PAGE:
The potential hydrogen, or pH, of a nutrient solution or soil plays a vital role in horticulture. In fact, the pH directly influences whether or not essential elements will be available for uptake by plants.
Before explaining how that works, let’s first look a little closer at pH. On the pH scale, seven is considered neutral. All readings above seven are considered alkaline, and all readings below seven are considered acidic.
The pH scale is an exponential logarithmic scale. In other words, every number on the pH scale represents an increase or decrease of tenfold. For example, a pH value of four is ten times more acidic than a pH value of five and 100 times more acidic than a pH value of six.
The same holds true for readings above seven. For example, a pH value of 10 is 10 times more alkaline than a pH value of nine and 100 times more alkaline than a pH value of eight.
In horticulture, the pH level of a nutrient solution or soil is important because every essential element used by plants has a pH range in which it can be absorbed. If the pH fluctuates too far from that range, a nutrient lockout may occur and cause nutrient deficiencies, hindering the growth and yield of a garden. For most hydroponic gardens, the ideal pH range is between 5.5-5.9. For most soil gardens, the ideal pH range is between 6.3-6.8.
So, what exactly determines the pH of a nutrient solution? The pH of a nutrient solution is influenced by four main factors: the water source, the nutrients, microorganisms (bacteria), and growing medium. It will help a horticulturist greatly if they have a basic understanding of each.
When I am asked about the pH of a nutrient solution, I always respond, “consider the source.” The source of the water a grower uses is the number one contributing factor to the nutrient solution’s initial pH and its pH stability over time.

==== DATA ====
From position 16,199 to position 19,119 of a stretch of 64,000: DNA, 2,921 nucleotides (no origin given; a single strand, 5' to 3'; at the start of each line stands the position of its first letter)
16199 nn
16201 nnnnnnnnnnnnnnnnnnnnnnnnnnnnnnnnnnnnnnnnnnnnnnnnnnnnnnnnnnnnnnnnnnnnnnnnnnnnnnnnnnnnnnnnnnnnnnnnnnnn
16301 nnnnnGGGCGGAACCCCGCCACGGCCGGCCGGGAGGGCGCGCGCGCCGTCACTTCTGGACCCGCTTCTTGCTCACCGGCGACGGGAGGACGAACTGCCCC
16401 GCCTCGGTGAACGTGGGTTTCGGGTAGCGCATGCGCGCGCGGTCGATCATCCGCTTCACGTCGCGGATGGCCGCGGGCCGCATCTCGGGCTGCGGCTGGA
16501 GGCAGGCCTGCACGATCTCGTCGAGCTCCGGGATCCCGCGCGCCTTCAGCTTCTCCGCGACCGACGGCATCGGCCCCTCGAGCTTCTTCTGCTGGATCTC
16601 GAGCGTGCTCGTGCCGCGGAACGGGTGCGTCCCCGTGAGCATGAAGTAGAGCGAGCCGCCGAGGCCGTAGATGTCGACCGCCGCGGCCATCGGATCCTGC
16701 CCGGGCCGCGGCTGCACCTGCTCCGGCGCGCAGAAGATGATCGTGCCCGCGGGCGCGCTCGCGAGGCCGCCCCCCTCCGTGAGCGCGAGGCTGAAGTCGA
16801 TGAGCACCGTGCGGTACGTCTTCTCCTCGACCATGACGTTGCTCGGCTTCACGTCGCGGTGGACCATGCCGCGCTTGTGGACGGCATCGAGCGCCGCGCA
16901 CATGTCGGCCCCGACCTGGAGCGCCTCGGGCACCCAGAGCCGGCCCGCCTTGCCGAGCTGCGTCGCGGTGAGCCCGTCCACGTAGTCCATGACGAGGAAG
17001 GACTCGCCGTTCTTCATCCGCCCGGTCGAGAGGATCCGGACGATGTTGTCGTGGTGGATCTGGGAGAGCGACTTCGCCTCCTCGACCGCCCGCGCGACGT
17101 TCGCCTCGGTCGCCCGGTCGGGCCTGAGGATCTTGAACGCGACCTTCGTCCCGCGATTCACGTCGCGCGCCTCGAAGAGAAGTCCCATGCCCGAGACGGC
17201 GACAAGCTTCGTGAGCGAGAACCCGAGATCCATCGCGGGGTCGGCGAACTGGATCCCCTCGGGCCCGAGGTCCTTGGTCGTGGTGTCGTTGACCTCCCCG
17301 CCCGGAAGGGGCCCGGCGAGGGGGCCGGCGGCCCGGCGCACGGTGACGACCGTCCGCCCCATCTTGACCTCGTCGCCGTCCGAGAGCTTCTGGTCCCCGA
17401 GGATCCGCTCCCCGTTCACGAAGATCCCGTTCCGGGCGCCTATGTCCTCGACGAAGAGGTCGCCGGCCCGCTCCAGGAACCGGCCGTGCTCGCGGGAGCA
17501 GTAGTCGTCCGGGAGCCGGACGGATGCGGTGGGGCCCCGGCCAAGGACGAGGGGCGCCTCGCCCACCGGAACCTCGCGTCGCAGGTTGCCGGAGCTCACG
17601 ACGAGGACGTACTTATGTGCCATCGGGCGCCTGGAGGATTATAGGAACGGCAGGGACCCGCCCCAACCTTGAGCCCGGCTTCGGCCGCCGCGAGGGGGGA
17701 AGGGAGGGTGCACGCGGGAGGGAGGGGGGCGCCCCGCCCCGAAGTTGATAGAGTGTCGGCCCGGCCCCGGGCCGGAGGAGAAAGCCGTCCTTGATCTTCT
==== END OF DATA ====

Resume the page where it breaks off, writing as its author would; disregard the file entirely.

Tap water is probably the worst choice a grower can make in terms of pH stability as it’s full of elements and chemicals that will affect the overall pH of the final solution. Calcium and magnesium are just two of the elements usually found in non-ideal ratios in tap water, contributing to pH fluctuations.
Growers with hard water experience continual problems with pH fluctuations thanks to high concentrations of calcium and magnesium. To remove excess or unwanted elements or chemicals, many hydroponic growers choose to use filtration devices, such as reverse osmosis systems. When done correctly, reverse osmosis will provide a horticulturist with pure water that has a neutral (seven) pH.
Depending on the water’s surrounding environment, the pH can also change over time. For example, when water with a neutral pH is exposed to air, the pH will slowly become more acidic as the water absorbs carbon dioxide from the surrounding air. For most growers, this pH fluctuation is minimal and doesn’t require any further attention.
However, growers who enrich their gardens with high levels of CO2 may experience more dramatic decreases in the system’s pH. The best way to minimize this problem is to remove the reservoir or holding tank from the room that is enriched with CO2.
This way the water in the reservoir is no longer exposed to the high concentrations of CO2. This is also why hydroponic systems where the nutrition solution makes minimal contact with the CO2-enriched growing environment are far less affected by phenomenon.
After securing a relatively balanced water source, growers should examine their nutrients and what effect they make on the solution’s overall pH. One thing to remember is the more nutrients that are added, the more the pH will be impacted.